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Looking for Wincanton 18th Century Delftware

Wednesday 11 May 2016, 22:14
By Fanny Charles

Delftware

Do you have a piece of tin-glaze earthenware pottery from the Wincanton Pottery in your attic – if you have, Sarah FitzGerald would like to hear from you, because it may be a collectors’ item.

In the mid-18th century, entrepreneur Nathaniel Ireson set up a tin-glaze earthenware pottery in Wincanton. The delftware dishes, bowls and plates it produced are covered in a dirty-looking opaque glaze and are naïve in design.

However, these historic pieces are rare and potentially valuable. Wincanton delftware pottery is on display in some of the most important national museums, and an ordinary plate, even with chips and cracks, can fetch around £200.

Historian Peter FitzGerald’s soon-to be-published biography Nathaniel Ireson of Wincanton refers to the minutes from a Wincanton Field Club meeting held in 1890. These describe an exhibition of Ireson pottery held in the Town Hall in June that year. Interestingly, many of the exhibitors’ names still feature locally, and it is possible their descendants have Wincanton delftware pieces lying unrecognised in their attics.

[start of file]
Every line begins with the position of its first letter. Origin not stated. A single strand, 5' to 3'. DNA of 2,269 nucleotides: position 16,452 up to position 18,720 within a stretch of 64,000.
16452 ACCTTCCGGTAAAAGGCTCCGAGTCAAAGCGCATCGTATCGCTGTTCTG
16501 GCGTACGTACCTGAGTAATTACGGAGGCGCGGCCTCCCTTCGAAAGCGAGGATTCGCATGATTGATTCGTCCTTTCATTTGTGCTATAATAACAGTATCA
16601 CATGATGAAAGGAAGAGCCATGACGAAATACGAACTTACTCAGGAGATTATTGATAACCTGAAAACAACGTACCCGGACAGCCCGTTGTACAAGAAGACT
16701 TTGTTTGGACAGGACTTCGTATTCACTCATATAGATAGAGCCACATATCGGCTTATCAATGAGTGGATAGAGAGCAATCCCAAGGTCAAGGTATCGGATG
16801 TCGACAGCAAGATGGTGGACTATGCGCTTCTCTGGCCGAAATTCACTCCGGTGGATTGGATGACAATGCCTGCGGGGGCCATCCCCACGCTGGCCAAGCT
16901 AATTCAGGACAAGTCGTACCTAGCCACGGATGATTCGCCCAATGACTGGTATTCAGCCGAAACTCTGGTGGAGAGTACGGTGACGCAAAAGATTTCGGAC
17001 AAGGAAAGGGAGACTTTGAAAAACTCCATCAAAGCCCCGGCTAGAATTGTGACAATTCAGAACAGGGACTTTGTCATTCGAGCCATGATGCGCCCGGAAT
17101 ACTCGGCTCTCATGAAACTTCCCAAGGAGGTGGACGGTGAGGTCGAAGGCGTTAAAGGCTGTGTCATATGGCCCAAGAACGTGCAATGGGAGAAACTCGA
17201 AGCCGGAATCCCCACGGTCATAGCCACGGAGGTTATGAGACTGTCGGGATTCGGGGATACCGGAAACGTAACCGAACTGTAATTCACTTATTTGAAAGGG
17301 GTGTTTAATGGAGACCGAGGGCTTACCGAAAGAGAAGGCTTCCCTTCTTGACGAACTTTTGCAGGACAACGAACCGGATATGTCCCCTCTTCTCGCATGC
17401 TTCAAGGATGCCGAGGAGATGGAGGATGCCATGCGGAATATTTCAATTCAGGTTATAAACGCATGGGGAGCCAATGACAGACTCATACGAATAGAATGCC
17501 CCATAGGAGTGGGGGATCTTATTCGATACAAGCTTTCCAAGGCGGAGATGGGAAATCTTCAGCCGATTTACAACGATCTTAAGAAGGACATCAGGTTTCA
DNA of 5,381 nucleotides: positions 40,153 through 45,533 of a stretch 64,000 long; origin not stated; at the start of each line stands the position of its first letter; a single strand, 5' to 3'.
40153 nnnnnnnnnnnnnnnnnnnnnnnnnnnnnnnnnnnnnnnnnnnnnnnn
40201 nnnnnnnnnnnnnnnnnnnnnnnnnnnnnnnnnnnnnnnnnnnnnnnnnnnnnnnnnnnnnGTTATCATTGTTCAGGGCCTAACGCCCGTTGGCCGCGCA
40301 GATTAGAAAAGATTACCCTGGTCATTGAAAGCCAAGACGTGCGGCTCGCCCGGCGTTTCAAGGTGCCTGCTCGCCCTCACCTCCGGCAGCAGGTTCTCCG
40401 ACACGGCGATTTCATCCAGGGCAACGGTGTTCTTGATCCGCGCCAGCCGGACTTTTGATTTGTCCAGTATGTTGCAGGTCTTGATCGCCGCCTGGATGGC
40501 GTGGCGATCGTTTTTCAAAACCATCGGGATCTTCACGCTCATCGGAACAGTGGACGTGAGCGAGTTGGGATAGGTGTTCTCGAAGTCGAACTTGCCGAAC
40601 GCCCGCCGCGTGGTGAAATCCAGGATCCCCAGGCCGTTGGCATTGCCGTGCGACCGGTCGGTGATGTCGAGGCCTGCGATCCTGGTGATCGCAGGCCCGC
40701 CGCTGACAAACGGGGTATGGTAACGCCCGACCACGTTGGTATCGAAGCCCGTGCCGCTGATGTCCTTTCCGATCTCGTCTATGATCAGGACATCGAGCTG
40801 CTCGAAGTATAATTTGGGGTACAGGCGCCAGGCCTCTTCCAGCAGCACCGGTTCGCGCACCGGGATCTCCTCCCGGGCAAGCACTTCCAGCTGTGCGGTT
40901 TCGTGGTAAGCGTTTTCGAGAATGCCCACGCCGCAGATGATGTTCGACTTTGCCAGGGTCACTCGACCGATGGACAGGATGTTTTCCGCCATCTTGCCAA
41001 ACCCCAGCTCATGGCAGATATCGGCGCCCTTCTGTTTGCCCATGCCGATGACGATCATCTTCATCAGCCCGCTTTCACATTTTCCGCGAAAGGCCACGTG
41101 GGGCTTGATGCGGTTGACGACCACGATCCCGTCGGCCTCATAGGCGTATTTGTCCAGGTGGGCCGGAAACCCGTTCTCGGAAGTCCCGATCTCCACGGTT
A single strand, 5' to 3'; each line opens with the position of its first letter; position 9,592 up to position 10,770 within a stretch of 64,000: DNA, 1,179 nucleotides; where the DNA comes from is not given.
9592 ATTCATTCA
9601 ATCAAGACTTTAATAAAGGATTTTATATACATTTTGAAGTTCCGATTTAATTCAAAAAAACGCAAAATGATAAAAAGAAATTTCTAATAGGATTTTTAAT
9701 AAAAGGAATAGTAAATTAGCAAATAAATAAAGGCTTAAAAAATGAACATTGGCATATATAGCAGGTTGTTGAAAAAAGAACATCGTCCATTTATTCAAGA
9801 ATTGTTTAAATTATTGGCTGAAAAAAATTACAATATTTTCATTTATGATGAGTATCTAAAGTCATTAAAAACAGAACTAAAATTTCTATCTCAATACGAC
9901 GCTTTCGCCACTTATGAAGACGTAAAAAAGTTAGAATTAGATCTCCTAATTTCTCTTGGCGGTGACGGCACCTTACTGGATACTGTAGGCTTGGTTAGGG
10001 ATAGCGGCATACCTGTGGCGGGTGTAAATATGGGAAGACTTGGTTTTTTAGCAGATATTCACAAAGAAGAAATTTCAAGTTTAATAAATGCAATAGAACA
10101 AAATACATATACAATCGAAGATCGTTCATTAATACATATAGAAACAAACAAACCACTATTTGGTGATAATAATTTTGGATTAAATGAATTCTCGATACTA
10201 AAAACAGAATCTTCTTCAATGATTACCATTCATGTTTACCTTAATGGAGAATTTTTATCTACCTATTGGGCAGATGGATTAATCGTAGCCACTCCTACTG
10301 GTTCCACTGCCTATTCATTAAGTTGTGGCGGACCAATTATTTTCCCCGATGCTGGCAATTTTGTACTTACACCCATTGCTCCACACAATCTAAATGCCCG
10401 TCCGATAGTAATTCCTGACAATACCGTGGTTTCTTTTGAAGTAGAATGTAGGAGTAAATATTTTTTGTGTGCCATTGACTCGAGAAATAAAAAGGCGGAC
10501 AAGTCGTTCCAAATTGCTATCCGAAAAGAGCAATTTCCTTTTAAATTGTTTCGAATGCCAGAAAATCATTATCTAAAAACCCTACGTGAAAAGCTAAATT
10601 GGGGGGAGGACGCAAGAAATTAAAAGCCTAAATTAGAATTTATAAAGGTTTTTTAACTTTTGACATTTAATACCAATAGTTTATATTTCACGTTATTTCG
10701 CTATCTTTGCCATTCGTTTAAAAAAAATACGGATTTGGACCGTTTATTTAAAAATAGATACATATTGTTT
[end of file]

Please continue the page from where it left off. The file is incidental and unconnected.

The plate shown is a typical Wincanton delftware plate with a manganese-sponged background and stylised ‘mimosa’ flowers in the flanges around the rim. However, cobalt blue was the most commonly used colour. The English tin-glaze earthenware was used by the “middling sort” – as the middle-class was then known – and many designs show the English potters’ interpretation of the expensive Chinese porcelain imported from the Far East, which was used by the aristocracy.

Peter’s wife Sarah researched and wrote the chapter on Wincanton delftware. She is keen to trace any forgotten pieces of Ireson pottery, and would be delighted to look at any pottery you might have that could be of this origin.

Sarah FitzGerald and earthenware experts will be at Wincanton Library between 10.30am and noon on Saturday 14th May. For more information, please call 01747 840895.

The book will raise money to replace the head of Ireson’s 18th century statue in Wincanton parish churchyard. Peter has unearthed a mass of previously unknown information about this little-known hero of 18th century architecture, and his important contribution to English pottery.

Nathaniel Ireson of Wincanton, by Peter FitzGerald, published by Dovecot Press, will be released at the end of May. It will be available in Papertrees Bookshop at 33 High Street, Wincanton or you can order a copy directly on 01747 840895.




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